Also this week: how to increase graduation rates of students in financial need, Plos One’s surprisingly (?) high rejection rate, and more.
The fascinating history of research on “canals” on Mars–and how it began with a translation error.
Andrew Hendry on his most over-cited papers. He’s spot-on re: “fill in the box” citation inflation.
No detectable association between whether a randomized controlled trial was preregistered and whether it detected a positive treatment effect. (ht Retraction Watch)
An argument that you shouldn’t use funnel plots to diagnose publication bias, because funnel plots assume that study sample sizes are uncorrelated with the (true) effect size being studied. To which, yes, that’s an assumption of funnel plots. But unlike the authors of the linked post I think that assumption usually is fine. In my experience sample sizes usually are determined by considerations independent of the true effect size (in particular, the investigator’s resources). (ht Stephen Heard, via Twitter)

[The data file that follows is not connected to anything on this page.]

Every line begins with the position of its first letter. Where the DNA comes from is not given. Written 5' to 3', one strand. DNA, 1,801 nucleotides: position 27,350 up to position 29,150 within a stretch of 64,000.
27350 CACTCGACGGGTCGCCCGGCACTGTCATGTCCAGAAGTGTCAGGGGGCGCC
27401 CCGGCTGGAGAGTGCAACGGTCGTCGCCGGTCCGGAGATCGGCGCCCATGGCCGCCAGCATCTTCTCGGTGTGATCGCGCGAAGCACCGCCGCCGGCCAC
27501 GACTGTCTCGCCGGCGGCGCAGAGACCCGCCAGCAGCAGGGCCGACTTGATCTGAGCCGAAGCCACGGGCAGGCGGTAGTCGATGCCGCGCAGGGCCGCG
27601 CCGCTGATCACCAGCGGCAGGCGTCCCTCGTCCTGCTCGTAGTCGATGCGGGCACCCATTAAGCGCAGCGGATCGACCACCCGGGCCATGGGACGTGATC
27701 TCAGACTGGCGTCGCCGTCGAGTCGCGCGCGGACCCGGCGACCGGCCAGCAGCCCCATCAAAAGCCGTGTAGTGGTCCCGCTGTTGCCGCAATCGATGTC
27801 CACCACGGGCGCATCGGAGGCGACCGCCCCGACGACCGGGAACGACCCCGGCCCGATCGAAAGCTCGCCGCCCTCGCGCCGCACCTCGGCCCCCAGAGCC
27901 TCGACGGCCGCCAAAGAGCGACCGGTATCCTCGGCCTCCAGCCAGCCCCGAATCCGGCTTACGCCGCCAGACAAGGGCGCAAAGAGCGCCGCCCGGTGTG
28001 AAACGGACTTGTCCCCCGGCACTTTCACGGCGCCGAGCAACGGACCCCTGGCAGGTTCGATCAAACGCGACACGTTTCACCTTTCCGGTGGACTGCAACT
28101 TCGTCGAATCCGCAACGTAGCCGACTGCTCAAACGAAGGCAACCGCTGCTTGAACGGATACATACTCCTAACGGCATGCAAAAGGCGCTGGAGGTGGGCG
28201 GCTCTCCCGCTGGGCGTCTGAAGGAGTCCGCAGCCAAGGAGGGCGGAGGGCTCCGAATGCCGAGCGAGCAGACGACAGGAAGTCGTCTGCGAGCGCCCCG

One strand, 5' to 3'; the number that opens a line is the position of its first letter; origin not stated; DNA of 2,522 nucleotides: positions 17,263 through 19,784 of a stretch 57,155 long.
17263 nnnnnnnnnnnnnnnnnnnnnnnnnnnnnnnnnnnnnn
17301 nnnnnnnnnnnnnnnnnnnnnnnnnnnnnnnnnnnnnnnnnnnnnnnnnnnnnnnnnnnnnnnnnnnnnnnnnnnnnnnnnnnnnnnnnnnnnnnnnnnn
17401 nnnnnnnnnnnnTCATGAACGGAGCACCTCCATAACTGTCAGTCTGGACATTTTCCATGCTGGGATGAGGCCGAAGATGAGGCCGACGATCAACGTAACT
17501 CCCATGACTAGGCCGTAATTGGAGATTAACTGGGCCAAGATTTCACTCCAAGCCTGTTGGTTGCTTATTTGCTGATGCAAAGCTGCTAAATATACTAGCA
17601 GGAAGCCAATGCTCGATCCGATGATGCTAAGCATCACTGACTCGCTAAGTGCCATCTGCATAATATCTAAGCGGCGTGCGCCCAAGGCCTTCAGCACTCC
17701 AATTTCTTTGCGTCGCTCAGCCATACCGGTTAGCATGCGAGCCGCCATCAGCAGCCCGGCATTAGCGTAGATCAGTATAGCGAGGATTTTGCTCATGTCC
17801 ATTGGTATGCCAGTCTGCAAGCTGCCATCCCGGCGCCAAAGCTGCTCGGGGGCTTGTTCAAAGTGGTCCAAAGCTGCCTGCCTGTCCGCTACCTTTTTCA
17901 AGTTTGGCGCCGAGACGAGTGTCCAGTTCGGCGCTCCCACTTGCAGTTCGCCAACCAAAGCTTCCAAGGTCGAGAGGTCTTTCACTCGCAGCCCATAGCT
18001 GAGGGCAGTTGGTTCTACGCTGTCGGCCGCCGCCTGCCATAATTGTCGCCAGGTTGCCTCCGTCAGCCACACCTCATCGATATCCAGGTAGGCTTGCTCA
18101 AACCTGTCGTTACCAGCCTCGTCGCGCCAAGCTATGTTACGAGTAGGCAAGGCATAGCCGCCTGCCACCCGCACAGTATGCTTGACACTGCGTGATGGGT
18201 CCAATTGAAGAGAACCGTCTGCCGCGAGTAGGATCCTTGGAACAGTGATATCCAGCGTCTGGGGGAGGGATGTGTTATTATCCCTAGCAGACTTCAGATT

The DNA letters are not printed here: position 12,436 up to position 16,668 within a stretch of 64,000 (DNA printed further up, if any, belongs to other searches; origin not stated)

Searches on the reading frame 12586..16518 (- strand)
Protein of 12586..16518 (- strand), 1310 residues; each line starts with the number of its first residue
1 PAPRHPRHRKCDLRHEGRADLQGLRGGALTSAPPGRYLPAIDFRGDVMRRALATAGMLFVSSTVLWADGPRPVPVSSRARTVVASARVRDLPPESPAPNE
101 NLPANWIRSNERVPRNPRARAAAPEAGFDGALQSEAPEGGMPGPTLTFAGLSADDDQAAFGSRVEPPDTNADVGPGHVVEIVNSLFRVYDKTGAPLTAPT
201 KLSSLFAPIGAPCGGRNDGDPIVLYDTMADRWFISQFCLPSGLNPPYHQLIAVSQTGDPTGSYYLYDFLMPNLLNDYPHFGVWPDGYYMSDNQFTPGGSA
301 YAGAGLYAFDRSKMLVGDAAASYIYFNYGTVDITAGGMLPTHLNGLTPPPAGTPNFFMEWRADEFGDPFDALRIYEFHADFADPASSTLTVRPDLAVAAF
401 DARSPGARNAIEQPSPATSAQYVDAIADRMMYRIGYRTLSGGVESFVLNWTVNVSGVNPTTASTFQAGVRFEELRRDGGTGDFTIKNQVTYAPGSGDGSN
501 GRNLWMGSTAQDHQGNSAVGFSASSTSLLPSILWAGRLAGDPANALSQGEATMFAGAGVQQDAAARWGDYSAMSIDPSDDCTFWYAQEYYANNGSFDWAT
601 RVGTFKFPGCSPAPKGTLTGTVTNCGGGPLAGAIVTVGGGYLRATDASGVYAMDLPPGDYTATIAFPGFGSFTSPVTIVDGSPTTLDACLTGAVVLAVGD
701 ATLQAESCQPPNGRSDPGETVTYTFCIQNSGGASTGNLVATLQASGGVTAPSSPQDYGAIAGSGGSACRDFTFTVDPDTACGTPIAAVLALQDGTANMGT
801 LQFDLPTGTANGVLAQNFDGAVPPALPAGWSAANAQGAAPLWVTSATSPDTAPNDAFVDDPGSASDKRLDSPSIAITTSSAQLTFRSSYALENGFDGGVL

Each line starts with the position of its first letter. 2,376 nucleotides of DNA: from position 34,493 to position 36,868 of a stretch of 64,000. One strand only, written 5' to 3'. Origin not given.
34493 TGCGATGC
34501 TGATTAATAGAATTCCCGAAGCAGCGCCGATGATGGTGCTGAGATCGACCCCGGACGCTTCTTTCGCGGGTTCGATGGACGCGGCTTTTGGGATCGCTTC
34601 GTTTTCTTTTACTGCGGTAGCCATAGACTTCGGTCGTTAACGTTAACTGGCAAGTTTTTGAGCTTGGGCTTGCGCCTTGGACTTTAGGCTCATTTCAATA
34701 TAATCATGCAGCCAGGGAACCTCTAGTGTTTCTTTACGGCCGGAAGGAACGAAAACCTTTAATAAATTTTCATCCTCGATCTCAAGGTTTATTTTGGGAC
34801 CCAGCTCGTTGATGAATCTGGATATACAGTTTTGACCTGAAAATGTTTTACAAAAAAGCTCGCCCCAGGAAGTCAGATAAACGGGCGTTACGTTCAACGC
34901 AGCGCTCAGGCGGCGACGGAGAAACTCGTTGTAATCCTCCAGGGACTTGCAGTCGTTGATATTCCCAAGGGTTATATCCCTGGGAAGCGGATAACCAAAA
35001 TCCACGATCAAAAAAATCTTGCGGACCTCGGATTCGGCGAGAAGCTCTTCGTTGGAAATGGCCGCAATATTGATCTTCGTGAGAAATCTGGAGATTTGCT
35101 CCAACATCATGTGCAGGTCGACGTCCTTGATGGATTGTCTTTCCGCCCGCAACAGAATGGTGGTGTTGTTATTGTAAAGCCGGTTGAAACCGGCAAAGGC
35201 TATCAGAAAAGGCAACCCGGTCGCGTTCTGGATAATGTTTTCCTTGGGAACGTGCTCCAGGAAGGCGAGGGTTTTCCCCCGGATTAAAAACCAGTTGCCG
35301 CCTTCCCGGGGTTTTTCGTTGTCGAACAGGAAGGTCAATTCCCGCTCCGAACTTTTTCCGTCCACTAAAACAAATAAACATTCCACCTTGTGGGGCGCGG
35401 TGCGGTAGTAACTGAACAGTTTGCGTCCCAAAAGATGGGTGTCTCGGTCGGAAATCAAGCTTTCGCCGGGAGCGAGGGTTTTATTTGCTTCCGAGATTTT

Wait, Plos One has a 50% rejection rate?! Even though they only reject on grounds of technical unsoundness? Anyone else surprised by this? Man, I sure hope that most other journals receive a lower rate of technically-unsound submissions than that (and I suspect they do…) Because the thought that 50% of all submissions are so technically flawed as to be unpublishable is pretty depressing.
Sorry for the delayed response, which includes various reasons for not replying, including “Sorry for the delay! I put off answering your e-mail until I had an even more tedious task that I wanted to avoid. Thanks!”
The NYTimes had a piece on a potential way to increase student graduation rates: giving small grants to needy students who are close to graduation. The piece focuses on Georgia State, which has done an impressive job of increasing graduation rates and erasing differences in graduation rates between white and minority students. The small grant program at Georgia State sounds really interesting, and I’m glad there are studies underway to see how much of an impact the small grants are having.